This week’s blog is written by Sharon Boyle who has been with us on placement for the past two weeks. The collection she has worked on is fitting for Remembrance Sunday as it focuses on the work of Dr. Elsie Inglis who was instrumental in setting up the Scottish Women’s Hospitals for Foreign Service Committee. During World War One, the Committee sent teams to France, Serbia and Russia where all-female staffed hospitals treated the wounded. Dr. Inglis worked in Serbia until she was captured and sent home in 1915, only to return to mainland Europe as head of the Scottish Women's Hospital team in Russia from 1916 – 1917. Sharon shares some thoughts on the collection, and her placement.
“I’ve spent the last two weeks working at LHSA on a placement. I’m currently eight weeks into the Information Management and Preservation course at Glasgow University; all students have do a cataloguing placement, and I thought that LHSA would be an interesting place to do mine.
|Dr Elsie Inglis|
My task was to catalogue the papers of Dr. Anne McLeod Shepherd, an Edinburgh doctor. During her lifetime, she developed an interest in the work of Dr. Elsie Inglis. She established a maternity hospital for poor women, which would later become the Elsie Inglis Memorial Hospital, and then went to Serbia during World War One, to run and organise field hospitals. Dr. Shepherd’s interest in the life of Dr. Inglis was clearly reflected in her papers; she spent time campaigning to have the Elsie Inglis Memorial Hospital listed as a historical building, creating an Elsie Inglis Heritage Trail, and commissioning a plaque in her memory in Edinburgh’s High Street.
I arrived with a reasonably clear of how to approach the task, having been prepared by lectures at university, but the practical work I’ve done over the last fortnight has really helped me to see how an archivist catalogues a collection. From the initial task of ‘box-listing’, making a note of what the collection contains , to making decisions about how to arrange the collection and recording that, to numbering the items in the collection and ‘re-housing’ them in suitable containers, has been extremely helpful for me. In my last few days I’m going to complete recording the details of the collection and finally make a note of any items I’m going to dispose of, e.g. duplicates and unannotated envelopes.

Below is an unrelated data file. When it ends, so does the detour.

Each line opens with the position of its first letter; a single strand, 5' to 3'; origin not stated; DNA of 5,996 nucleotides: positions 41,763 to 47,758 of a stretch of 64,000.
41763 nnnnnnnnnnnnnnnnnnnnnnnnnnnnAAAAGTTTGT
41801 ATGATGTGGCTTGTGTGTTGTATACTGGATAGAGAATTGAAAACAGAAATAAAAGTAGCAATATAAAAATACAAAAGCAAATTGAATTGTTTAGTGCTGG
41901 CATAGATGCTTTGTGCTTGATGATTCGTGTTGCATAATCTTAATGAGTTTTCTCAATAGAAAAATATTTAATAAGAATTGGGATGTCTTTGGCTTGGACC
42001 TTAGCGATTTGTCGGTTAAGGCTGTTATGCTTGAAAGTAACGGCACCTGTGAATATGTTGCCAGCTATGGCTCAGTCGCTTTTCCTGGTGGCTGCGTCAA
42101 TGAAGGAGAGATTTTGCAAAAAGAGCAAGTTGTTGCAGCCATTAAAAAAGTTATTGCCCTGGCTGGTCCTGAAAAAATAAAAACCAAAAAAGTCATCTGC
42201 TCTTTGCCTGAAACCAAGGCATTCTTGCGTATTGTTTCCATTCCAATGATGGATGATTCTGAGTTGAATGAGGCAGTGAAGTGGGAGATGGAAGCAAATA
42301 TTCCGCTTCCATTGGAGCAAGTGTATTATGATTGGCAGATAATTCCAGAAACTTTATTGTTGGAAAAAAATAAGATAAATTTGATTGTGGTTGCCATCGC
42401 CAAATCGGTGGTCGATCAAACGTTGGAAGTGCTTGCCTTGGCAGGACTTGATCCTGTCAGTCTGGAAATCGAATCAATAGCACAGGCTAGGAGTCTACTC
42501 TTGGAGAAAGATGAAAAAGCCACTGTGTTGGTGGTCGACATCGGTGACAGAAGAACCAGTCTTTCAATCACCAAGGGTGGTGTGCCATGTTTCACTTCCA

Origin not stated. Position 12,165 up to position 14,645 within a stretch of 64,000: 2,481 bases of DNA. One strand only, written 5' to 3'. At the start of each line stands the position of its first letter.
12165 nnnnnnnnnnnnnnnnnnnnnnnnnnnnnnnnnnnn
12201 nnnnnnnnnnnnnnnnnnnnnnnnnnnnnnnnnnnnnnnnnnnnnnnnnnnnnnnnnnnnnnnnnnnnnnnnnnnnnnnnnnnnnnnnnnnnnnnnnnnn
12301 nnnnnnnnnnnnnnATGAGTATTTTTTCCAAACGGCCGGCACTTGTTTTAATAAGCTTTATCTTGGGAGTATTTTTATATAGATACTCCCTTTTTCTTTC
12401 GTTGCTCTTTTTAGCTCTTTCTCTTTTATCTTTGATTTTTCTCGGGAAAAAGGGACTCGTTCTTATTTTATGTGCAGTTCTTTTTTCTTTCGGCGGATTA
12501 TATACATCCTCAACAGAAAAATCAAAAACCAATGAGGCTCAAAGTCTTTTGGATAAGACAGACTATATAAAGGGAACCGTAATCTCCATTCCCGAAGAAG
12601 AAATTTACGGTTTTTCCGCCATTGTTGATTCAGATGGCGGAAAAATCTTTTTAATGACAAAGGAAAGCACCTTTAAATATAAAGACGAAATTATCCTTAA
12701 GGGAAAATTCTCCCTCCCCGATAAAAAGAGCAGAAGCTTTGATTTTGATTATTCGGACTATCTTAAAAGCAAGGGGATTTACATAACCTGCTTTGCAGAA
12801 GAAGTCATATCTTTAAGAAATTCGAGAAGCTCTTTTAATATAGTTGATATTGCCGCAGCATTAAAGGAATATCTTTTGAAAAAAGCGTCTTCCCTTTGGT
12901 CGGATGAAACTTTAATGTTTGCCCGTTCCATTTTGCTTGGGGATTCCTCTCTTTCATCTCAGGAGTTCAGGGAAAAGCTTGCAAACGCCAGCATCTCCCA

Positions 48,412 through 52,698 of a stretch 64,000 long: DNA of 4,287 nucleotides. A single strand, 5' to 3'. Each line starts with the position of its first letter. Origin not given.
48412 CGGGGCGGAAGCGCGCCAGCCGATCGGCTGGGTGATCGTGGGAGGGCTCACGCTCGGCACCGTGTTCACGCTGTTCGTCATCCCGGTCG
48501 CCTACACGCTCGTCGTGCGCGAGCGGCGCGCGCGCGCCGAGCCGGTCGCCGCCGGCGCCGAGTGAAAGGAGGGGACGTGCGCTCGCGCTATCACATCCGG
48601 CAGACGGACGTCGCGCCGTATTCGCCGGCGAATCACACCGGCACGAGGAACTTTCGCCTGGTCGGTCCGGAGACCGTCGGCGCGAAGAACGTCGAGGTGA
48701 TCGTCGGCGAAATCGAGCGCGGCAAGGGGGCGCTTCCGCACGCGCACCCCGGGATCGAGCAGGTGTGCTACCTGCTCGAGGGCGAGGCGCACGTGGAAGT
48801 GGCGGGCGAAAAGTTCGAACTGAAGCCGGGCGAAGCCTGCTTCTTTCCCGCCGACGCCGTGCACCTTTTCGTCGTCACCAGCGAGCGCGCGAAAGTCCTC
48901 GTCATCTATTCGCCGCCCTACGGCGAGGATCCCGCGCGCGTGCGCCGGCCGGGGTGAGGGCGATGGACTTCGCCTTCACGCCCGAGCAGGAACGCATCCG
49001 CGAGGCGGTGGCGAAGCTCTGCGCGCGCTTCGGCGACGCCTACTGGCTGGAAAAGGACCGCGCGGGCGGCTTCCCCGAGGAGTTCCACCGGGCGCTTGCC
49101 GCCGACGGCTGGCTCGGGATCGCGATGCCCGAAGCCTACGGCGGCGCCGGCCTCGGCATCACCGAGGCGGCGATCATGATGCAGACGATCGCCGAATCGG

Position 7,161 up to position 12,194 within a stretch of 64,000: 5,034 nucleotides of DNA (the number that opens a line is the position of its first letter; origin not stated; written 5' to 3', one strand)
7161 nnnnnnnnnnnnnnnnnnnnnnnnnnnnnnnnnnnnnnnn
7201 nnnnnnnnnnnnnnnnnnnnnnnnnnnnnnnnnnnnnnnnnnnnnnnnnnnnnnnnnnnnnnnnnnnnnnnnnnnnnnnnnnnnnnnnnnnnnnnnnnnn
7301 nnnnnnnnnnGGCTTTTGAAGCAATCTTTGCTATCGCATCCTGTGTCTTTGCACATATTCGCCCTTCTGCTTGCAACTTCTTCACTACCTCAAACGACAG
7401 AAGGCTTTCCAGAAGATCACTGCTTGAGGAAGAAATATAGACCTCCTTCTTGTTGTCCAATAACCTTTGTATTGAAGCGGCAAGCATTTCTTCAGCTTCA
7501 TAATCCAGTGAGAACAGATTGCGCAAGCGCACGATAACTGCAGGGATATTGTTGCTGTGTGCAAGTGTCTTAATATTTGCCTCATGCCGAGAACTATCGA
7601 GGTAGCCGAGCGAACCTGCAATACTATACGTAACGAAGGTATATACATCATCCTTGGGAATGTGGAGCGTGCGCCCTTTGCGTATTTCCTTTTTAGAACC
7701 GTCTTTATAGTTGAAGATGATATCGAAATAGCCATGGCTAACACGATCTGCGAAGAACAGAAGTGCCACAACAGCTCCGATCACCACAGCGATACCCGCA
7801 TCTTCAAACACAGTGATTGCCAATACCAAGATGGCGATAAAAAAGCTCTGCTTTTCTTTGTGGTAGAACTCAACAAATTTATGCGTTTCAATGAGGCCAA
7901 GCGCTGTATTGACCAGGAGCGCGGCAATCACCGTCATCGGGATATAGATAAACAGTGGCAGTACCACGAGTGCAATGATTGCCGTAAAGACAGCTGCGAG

Learning the cataloguing process has been interesting, but so has finding out about a part of history that I previously only knew a little about. The challenges faced by the early female medical graduates of the late 1800’s and early 1900’s and the personal sacrifices they made to serve in the War have been fascinating to discover.
|Sharon working on Dr Shepherd's papers|
I’ve also enjoyed being shown the Digital Imaging Unit and Conservation Suite and finding out what happens there and how the work in those areas intersects with the archives. It’s also been very useful to observe the day to day routines of an archive office and the tea and cake breaks when I was beginning to feel a little overwhelmed by the contents of my collection were very welcome!”